See previous post History of HP inkjet printers in American Heritage Invention & Technology (2/19/12) about the article I wrote: Thomas Kraemer, "Printing Enters the Jet Age, How today's computer printers came to eject microscopic dots with amazing precision," American Heritage Invention & Technology, Spring 2001, Vol. 6, No. 4, pp. 18-27 (PDF)

Friday, January 16, 2015

Telephone profiteering vs. public safety of 911 call reliability

front page story headlined 'Busy signals frustrate landline callers' Gazette-Times, May 8, 2009, p. A1

PHOTO: See previous post Comcast vs. Qwest phone problems (5/9/09) about the front page story by Rachel Beck, "Busy signals frustrate landline callers," Gazette-Times, May 8, 2009, p. A1. Also see editorial page "Roses 'n' Raspberries," Gazette-Times, May 8, 2009, p. A9

This front page story documented problems calling from a Qwest telephone to a Comcast telephone was predicted by engineers a quarter century ago when "Ma Bell" was broken up. A more serious concern is Comcast's self-disclosed issues with reliably accessing 911.

In fact, not long after I wrote the above post, I experienced problems with my CenturyLink phone service (formerly named the U.S. West or Qwest phone companies) and then more recently I read the editorial "Is last call near for landlines?" gazettetimes.com posted Jan. 13, 2015, which prompted me to write the following letter to the editor:

Perhaps I'm biased because I have a life-threatening medical condition, but the reliability of calling 911 is more important to me than the cost issue raised by the Jan. 13 editorial "Is last call near for landlines?"

Old-fashioned plain old telephone systems were engineered to survive a 1950's nuclear war or a natural disaster by hardwiring landlines to a downtown switch with a well-maintained emergency power backup system, which means I can call 911 even when my electric power is out for days.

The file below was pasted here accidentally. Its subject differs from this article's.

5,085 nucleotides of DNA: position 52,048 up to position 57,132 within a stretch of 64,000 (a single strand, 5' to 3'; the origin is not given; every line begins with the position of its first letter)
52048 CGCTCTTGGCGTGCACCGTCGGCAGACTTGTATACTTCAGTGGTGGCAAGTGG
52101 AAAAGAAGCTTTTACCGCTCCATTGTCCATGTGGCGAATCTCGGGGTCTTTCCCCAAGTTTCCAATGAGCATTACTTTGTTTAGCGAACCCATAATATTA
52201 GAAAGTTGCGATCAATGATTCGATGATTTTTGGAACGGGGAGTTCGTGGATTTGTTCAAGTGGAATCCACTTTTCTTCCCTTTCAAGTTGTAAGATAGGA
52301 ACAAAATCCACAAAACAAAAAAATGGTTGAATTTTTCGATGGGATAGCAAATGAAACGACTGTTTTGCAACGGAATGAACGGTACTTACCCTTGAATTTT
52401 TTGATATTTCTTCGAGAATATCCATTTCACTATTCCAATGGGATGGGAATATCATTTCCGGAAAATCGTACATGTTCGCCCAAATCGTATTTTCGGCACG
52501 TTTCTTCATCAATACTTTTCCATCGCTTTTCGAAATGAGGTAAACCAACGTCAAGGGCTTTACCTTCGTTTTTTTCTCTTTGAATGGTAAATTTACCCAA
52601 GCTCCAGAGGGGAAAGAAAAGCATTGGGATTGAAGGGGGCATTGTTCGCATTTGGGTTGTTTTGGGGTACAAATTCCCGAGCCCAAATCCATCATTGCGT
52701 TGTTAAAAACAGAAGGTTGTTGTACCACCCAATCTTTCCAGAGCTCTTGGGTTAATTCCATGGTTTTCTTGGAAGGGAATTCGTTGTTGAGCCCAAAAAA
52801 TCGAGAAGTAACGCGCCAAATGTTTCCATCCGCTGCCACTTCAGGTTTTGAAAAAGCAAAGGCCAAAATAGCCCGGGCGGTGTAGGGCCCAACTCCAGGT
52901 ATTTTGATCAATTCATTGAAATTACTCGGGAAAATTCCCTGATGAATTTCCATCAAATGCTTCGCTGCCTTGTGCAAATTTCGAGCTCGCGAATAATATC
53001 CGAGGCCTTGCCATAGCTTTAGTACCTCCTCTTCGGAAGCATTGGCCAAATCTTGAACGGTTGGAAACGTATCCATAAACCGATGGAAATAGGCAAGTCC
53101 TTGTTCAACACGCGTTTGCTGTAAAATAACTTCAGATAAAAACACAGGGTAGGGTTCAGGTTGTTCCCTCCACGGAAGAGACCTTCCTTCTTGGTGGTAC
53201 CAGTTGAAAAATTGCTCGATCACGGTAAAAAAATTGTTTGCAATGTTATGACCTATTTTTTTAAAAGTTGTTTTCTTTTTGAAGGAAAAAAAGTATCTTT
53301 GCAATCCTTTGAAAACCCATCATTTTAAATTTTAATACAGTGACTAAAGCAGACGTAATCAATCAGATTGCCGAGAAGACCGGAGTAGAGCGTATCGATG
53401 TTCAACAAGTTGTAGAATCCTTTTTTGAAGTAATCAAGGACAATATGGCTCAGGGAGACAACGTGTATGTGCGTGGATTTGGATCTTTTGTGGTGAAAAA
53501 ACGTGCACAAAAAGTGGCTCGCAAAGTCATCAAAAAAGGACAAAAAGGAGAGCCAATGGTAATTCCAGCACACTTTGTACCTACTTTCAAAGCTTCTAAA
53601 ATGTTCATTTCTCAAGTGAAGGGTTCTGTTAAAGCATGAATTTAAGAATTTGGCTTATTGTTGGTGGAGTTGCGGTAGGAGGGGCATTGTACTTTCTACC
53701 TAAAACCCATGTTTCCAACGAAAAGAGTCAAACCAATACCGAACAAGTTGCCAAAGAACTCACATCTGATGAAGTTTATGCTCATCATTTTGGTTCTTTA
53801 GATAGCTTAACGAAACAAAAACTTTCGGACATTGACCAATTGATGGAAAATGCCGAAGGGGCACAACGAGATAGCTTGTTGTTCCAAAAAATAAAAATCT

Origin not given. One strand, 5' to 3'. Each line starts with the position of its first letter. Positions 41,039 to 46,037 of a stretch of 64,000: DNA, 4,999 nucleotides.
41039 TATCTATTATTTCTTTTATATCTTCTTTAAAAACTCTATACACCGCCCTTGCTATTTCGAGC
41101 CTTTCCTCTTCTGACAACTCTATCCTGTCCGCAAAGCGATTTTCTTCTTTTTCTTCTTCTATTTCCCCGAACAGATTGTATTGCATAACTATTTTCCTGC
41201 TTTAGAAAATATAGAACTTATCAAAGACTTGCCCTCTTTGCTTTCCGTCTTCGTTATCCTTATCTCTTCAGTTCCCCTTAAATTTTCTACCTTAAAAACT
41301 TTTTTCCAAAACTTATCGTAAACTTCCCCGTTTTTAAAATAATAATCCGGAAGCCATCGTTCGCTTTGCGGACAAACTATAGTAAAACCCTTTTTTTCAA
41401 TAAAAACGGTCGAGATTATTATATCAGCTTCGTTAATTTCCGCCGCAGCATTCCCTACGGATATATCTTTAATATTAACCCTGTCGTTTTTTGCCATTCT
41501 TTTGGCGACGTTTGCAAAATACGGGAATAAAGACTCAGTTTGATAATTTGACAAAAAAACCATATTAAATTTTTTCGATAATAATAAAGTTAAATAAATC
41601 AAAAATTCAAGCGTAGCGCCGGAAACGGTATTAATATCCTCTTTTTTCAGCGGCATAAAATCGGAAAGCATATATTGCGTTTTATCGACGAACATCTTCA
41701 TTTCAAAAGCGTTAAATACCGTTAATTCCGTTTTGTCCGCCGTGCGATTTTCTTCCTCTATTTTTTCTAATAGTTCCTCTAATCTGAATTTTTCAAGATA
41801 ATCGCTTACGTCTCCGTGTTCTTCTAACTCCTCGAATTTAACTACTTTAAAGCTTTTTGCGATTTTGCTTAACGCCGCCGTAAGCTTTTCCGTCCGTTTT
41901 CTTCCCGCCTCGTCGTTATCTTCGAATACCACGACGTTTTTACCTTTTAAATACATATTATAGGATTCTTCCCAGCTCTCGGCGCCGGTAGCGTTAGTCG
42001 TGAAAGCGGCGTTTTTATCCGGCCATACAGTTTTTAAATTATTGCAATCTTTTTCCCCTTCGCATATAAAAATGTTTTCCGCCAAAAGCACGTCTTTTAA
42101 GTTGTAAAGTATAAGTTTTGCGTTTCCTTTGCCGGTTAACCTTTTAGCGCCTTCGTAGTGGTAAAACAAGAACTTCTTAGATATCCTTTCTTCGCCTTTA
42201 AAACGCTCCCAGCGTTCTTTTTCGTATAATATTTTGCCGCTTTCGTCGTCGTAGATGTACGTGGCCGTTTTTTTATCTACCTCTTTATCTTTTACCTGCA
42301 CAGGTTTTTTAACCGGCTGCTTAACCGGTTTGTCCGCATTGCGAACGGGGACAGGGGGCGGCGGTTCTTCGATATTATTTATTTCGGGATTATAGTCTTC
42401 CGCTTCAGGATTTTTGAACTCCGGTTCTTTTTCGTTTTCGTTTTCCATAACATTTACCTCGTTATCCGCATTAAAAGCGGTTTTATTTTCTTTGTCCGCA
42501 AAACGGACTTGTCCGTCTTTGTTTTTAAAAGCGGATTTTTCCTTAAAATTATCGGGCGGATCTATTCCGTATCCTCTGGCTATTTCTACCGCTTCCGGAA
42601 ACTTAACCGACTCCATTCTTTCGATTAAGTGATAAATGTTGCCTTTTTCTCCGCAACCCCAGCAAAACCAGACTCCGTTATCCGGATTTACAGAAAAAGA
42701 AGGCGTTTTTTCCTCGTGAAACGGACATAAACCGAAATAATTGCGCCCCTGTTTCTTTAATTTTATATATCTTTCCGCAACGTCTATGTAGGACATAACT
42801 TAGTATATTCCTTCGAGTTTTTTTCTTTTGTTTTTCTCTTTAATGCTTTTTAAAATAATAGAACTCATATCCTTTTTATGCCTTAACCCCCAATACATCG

Compared to landlines, 911 telephone calls are less reliable if made via an internet line, such as via a cable TV or Voice-Over-IP telephone phone service, and are even less reliable via a cellphone because it depends on multiple batteries that are often poorly maintained and short-lived during a power outage.

I recently became more concerned when I couldn't call 911 because the device that combines DSL internet lines with landlines was disconnected by an incompetent outsourced contractor hired to save money by the company of the very experienced landline technician who had to fix it.

(Quoted from Thomas Kraemer, "Landlines clear winners over cell phones for reliability," Gazette-Times, Jan. 16, 2015, p. A9)

The editorial also made the point that phone companies make more money off cellphones and landlines, still used by only a third of Oregonians, and "are a drag on the profits of the companies that provide landlines, in some cases because they are compelled to do so by state law. That's why some telephone companies are lobbying to eliminate clauses in state laws known as "obligation to serve" requirements. These rules essentially give everyone the right to landline service. In California, the companies were able to persuade legislators to drop the requirement. . . . And that could trigger real headaches for elderly and rural Oregonians who suddenly could find themselves without reliable telephone service. Not to mention higher bills . . ."